When you think of cranberries, it’s likely two things come to mind: Thanksgiving and urinary tract infections (UTIs).
Grown in bogs throughout Asia, Europe and North America, cranberries contain unique compounds (including d-mannose and tannins) that prevent bacteria from sticking to bladder walls and creating a painful (and potentially dangerous) infection.
HEALING TIP: When choosing cranberries, be sure to select unsweetened cranberry juice and make your traditional cranberry sauce at the holidays using no calorie, zero glycemic erythritol.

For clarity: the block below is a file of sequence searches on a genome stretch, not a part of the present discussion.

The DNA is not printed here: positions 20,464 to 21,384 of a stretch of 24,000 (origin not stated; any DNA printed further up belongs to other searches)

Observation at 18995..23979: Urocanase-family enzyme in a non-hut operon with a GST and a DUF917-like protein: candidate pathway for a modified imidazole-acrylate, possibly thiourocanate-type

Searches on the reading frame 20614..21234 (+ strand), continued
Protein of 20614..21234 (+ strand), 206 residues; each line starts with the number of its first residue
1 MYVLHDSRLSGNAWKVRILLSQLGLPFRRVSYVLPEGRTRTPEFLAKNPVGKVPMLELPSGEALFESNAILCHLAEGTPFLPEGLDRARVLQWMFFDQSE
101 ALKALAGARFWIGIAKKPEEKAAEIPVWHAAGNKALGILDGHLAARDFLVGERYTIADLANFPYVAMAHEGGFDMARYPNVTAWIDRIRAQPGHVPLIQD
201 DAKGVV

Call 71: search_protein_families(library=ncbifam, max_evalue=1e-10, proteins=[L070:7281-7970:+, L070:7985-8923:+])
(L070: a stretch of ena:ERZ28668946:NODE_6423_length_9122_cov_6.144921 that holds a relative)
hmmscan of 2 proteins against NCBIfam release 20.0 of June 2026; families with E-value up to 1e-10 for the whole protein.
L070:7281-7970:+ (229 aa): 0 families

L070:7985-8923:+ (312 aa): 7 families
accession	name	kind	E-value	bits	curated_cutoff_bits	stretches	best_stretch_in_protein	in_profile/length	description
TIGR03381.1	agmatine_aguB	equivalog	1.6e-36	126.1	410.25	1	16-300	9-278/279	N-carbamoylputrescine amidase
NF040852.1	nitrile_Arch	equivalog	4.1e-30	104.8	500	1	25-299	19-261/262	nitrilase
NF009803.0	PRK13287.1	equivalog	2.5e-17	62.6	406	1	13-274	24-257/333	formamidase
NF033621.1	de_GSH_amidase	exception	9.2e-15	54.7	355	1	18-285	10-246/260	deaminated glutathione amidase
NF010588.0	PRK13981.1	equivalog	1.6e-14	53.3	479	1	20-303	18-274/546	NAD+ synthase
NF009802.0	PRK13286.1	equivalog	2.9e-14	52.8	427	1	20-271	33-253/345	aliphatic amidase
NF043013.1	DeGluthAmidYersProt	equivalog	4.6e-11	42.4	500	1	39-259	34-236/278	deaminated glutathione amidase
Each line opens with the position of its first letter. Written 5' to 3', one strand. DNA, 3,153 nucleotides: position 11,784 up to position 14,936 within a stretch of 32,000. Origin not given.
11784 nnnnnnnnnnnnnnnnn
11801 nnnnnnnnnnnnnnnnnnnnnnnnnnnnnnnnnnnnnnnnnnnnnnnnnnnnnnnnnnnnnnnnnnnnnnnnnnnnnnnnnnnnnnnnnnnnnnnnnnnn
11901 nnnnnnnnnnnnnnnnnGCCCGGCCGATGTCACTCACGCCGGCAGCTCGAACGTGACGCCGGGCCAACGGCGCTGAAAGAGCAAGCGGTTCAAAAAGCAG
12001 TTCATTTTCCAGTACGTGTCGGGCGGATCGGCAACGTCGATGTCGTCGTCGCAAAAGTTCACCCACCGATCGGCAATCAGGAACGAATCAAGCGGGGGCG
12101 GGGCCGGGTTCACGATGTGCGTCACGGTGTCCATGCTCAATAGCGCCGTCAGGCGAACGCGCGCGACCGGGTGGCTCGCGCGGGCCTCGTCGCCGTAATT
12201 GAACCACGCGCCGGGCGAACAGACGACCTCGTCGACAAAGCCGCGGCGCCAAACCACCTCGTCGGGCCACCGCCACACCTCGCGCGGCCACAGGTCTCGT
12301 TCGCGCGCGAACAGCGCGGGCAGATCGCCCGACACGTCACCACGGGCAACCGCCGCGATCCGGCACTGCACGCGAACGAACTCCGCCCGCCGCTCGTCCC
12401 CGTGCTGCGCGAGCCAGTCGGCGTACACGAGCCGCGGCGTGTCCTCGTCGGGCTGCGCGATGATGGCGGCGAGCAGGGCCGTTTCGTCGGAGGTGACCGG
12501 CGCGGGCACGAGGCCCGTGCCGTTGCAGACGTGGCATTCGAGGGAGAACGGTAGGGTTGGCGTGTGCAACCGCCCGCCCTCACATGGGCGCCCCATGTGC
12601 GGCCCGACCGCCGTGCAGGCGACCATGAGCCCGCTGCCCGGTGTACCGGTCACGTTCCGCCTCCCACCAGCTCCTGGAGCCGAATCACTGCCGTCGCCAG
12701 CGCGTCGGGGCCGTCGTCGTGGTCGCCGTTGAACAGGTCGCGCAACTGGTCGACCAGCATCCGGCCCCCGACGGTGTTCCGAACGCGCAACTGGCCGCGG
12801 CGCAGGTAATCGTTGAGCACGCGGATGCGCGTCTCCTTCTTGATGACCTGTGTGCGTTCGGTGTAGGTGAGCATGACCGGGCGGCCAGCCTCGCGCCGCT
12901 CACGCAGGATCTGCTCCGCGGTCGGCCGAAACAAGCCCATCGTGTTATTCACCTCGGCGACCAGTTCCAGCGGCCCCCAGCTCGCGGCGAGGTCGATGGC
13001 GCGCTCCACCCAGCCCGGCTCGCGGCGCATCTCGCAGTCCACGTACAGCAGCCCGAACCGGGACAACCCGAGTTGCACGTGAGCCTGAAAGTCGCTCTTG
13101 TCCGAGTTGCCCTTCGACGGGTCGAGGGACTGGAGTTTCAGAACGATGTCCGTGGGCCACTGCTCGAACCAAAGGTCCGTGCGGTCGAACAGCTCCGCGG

Estimated Glycemic Load=2
Antioxidant Score* (ORAC)=9,584
Selecting and Storing Cranberries
Harvested between Labor Day and Halloween, the peak market period for cranberries is from October through December. They're usually packaged in 12-ounce plastic bags. Any cranberries that are discolored or shriveled should be discarded. Cranberries can be refrigerated, tightly wrapped, for at least 2 months or frozen up to a year.